Why Getting Your Groceries Online Might Be Healthier
People may spend more money when they buy their groceries online, but they also tend to buy fewer unhealthy, "impulse-sensitive" foods like candy and cookies, new research shows.
For the study, the researchers looked at the shopping habits of 137 primary household shoppers in Maine to compare their in-store and online purchases. The shoppers had shopped at least once in-store and at least once online with curbside pickup in a total of 5,573 transactions between 2015 and 2017.
"There were differences in both the quantity and types of food purchased when shopping online compared to in-store," said lead author Laura Zatz, from the department of nutrition and department of social & behavioral sciences at Harvard T.H. Chan School of Public Health, in Boston.
"When study participants were shopping online, they spent about 44% more per transaction, and they purchased a greater number and variety of items compared to when they shopped in-store," she added. "We also found that shopping online was associated with reduced spending per transaction on candy, cold or frozen desserts, and grain-based desserts like cookies and cake."
That reduced buying of less-healthy foods did not carry over to sugary beverages or sweet and salty snacks. While shoppers' spending did not change in those categories, the investigators found that in-store shoppers spent an average of $2.50 more per transaction on candy and desserts.
The sugary drinks and sweet and salty snacks may not be as impulse-sensitive as expected, despite their prominent placement, the researchers hypothesized.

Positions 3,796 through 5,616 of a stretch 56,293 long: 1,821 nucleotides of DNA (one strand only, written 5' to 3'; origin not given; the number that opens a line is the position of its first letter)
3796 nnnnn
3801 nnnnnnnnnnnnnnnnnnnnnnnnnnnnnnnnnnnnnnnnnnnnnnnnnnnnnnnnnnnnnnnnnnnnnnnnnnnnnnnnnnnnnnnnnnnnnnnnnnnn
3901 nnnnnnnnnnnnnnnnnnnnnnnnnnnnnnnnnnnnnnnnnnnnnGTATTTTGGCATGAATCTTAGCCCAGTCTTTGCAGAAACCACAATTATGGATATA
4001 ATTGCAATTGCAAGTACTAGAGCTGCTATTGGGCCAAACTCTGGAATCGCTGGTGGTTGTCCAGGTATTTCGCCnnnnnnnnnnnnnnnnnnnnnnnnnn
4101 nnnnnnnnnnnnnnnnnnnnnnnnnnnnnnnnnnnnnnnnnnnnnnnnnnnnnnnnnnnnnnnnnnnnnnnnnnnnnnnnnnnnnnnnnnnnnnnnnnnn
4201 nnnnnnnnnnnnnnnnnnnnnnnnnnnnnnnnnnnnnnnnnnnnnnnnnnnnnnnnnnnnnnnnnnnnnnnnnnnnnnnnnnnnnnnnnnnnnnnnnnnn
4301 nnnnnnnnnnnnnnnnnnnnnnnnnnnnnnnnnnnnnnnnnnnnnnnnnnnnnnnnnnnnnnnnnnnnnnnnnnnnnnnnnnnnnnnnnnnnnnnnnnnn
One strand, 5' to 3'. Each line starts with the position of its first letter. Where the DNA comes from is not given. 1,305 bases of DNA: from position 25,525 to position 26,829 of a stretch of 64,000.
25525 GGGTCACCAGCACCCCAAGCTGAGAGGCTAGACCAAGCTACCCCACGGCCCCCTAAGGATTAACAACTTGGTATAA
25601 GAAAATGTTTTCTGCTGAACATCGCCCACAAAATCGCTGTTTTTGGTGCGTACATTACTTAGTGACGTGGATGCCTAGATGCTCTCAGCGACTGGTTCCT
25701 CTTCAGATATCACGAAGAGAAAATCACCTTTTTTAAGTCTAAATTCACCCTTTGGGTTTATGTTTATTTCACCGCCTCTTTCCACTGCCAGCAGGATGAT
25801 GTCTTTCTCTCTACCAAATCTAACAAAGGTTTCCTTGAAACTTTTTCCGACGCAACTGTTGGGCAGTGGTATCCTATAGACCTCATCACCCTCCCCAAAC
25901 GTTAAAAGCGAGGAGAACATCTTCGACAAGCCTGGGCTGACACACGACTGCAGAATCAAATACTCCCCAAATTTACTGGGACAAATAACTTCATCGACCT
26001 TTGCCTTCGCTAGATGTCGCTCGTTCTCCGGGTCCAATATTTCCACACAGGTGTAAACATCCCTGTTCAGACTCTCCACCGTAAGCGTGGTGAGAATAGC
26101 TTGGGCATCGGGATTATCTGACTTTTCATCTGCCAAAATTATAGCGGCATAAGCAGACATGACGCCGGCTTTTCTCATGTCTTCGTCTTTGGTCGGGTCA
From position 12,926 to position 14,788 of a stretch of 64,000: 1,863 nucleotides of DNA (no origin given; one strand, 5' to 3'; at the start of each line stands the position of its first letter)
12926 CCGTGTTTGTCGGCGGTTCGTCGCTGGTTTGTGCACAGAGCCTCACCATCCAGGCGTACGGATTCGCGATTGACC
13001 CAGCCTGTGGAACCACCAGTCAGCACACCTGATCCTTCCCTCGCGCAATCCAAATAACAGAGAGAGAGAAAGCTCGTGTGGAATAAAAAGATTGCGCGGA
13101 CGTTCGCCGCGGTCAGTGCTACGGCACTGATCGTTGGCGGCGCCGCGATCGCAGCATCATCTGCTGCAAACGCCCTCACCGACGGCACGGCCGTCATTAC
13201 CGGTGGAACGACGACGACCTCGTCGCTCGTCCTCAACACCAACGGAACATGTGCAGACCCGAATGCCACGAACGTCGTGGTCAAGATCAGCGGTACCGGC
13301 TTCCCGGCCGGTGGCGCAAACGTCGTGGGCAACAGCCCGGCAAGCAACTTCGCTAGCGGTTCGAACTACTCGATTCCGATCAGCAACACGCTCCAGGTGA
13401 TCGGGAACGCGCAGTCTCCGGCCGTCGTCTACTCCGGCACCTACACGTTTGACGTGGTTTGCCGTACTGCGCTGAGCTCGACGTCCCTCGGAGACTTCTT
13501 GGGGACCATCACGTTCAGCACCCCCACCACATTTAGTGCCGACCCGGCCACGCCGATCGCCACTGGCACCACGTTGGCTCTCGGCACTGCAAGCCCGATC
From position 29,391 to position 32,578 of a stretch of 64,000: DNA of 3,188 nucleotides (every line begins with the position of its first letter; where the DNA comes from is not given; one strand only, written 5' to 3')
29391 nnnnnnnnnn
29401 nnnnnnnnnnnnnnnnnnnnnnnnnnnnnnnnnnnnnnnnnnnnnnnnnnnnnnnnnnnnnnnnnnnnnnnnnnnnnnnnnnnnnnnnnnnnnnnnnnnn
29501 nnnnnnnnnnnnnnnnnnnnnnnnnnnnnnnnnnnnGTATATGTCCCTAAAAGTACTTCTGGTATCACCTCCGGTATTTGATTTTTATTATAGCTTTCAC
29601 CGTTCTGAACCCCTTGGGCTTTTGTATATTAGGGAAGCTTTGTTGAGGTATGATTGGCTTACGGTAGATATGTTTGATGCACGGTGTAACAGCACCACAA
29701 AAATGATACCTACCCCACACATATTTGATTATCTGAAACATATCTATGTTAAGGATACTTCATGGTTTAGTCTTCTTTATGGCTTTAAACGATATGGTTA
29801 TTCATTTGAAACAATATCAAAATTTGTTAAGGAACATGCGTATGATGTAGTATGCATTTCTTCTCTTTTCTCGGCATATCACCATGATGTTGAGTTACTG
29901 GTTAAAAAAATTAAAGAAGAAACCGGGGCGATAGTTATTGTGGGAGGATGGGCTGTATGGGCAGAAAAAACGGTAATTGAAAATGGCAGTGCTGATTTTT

The report was published June 8 in the Journal of Nutrition Education and Behavior.
According to senior study author Eric Rimm, a professor of epidemiology and nutrition at Harvard, "Sugary drinks and snacks might have been a planned purchase for many in our study sample. That would fit with other industry research showing that neither sweet and salty snacks nor sugary drinks are in the top five categories of unplanned food purchases."
In recent years, online grocery shopping has grown exponentially, Zatz noted. Assessing the evolution of marketing practices in the online grocery setting will be an important area for future research.
"With more people buying their groceries online, it will be really important to understand how that impacts the nutritional profile of the foods they purchase," she explained in a journal news release.
"Encouragingly, our results suggest that online grocery shopping is associated with reduced spending on several unhealthy items. However, we'll want to monitor shopping patterns to make sure sophisticated online marketing tactics, like personalized pop-up ads, don't override that," Zatz said.